Divided Tapestry Adds 20% More Billings at Starcom Mediavest
Hispanic agencies still retain a surprisingly big chunk of media planning and buying within their own media departments, but the inevitable move toward specialist multicultural media shops accelerated with the split of the biggest Hispanic media buyer, Tapestry, into two separate units.
Starcom MediaVest Group in March 2007 created SMG Multicultural, consisting of two largely Hispanic units embedded in Starcom and MediaVest. The Starcom unit, composed of Tapestry's Chicago headquarters and smaller Miami office, kept the Tapestry name. Tapestry's New York office was renamed 42 Degrees at MediaVest, a whimsical reference to the angle at which the sun hits drops of rain to create a rainbow.
Giving Publicis Groupe's Starcom and MediaVest their own embedded multicultural brands has proved a magnet for growth.
Exactly one year later, 42 Degrees at MediaVest has picked up Hispanic buying for MediaVest clients Heineken, Continental Airlines and Avon Products. All were previously handled by Hispanic agencies' own media departments. But the new shop's biggest prize was Wal-Mart Stores' multicultural media account, which moved as part of MediaVest's win of the general-market business. Lopez Negrete Communications, the only Wal-Mart incumbent to survive the review, lost Hispanic media but kept the big Hispanic creative assignment.
"The majority of business is from integrated pitches," says Monica Gadsby, CEO of SMG Multicultural. "We win accounts together, like Wal-Mart, or [the client] is already in the Starcom or MediaVest family. We also go into full-service pitches with sister agencies like Lapiz or Conill [both Publicis Hispanic shops]."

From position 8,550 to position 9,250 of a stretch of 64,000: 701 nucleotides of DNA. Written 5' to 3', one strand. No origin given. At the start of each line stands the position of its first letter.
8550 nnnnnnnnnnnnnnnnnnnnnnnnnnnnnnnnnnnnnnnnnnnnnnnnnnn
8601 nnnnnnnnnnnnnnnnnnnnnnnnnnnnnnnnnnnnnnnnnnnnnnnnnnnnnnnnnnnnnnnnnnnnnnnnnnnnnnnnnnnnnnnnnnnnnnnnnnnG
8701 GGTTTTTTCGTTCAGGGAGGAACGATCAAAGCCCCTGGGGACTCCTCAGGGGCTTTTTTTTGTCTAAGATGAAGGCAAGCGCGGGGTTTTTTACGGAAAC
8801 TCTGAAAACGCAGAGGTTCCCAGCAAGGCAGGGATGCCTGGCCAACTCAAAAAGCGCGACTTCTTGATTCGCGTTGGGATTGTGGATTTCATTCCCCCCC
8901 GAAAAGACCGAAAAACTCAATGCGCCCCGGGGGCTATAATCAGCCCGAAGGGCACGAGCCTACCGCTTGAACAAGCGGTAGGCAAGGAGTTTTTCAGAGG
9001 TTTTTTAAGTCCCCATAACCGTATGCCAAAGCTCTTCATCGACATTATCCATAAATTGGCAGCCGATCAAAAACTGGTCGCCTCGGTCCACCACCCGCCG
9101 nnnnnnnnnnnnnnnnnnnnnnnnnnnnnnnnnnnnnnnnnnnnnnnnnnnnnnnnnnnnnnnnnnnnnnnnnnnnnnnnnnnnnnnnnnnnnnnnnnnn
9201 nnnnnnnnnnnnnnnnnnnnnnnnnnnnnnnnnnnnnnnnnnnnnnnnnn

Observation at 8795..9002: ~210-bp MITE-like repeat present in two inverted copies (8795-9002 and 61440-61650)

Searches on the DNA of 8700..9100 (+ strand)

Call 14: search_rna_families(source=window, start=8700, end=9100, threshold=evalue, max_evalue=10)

Altogether, SMG Multicultural's billings were up about 20% in 2007 from $750 million in 2006. Even split into two brands, Tapestry and 42 Degrees at MediaVest are the two biggest Hispanic media-planning and -buying units in the market, thanks to clients such as Procter & Gamble Co. and General Motors Corp.
Billings are still about 80% Hispanic.
"We are determined to change that," Ms. Gadsby says. "We find the African-American sale to be so much tougher for clients to comprehend."
African-Americans tend to watch a lot of TV, so marketers believe their normal TV schedules will reach black audiences with no need for further investment, she says.
To counter that, SMG Multicultural is partnering with a black futurist who's developed 12 archetypes for African-American consumers. The agency is working with research companies such as Nielsen to link the archetype findings to media databases to make the information actionable, Ms. Gadsby says.
"We're presenting that to clients and sharing it with African-American media partners," she says. "If clients are interested, we want to be able to drive the supply of [black] media up."
It helps that new client Wal-Mart invests heavily in all multicultural segments, including Asian-American. SMG Multicultural is starting Chinese-American focus groups, and Ms. Gadsby says at least eight of the multicultural group's 90 employees are of Asian descent.
With a sizable digital team, Ms. Gadsby is also encouraging marketers to spend more than the 5% of Hispanic budgets now devoted to digital and explore newer areas such as gaming, mobile and search.
Most marketers include multicultural in media pitches, and even if they don't ask, having an embedded multicultural media shop means the agency can suggest it anyway as part of how to allocate budgets among different segments.
"It's smart integration," says Caleb Windover, senior VP-managing director at 42 Degrees at MediaVest. "Sometimes that means you shouldn't put anything in multicultural, and sometimes it should get everything."
So far, there are virtually no pitches just for multicultural media. "We've tried," Ms. Gadsby said. "But most clients only want to slice their budgets so thin."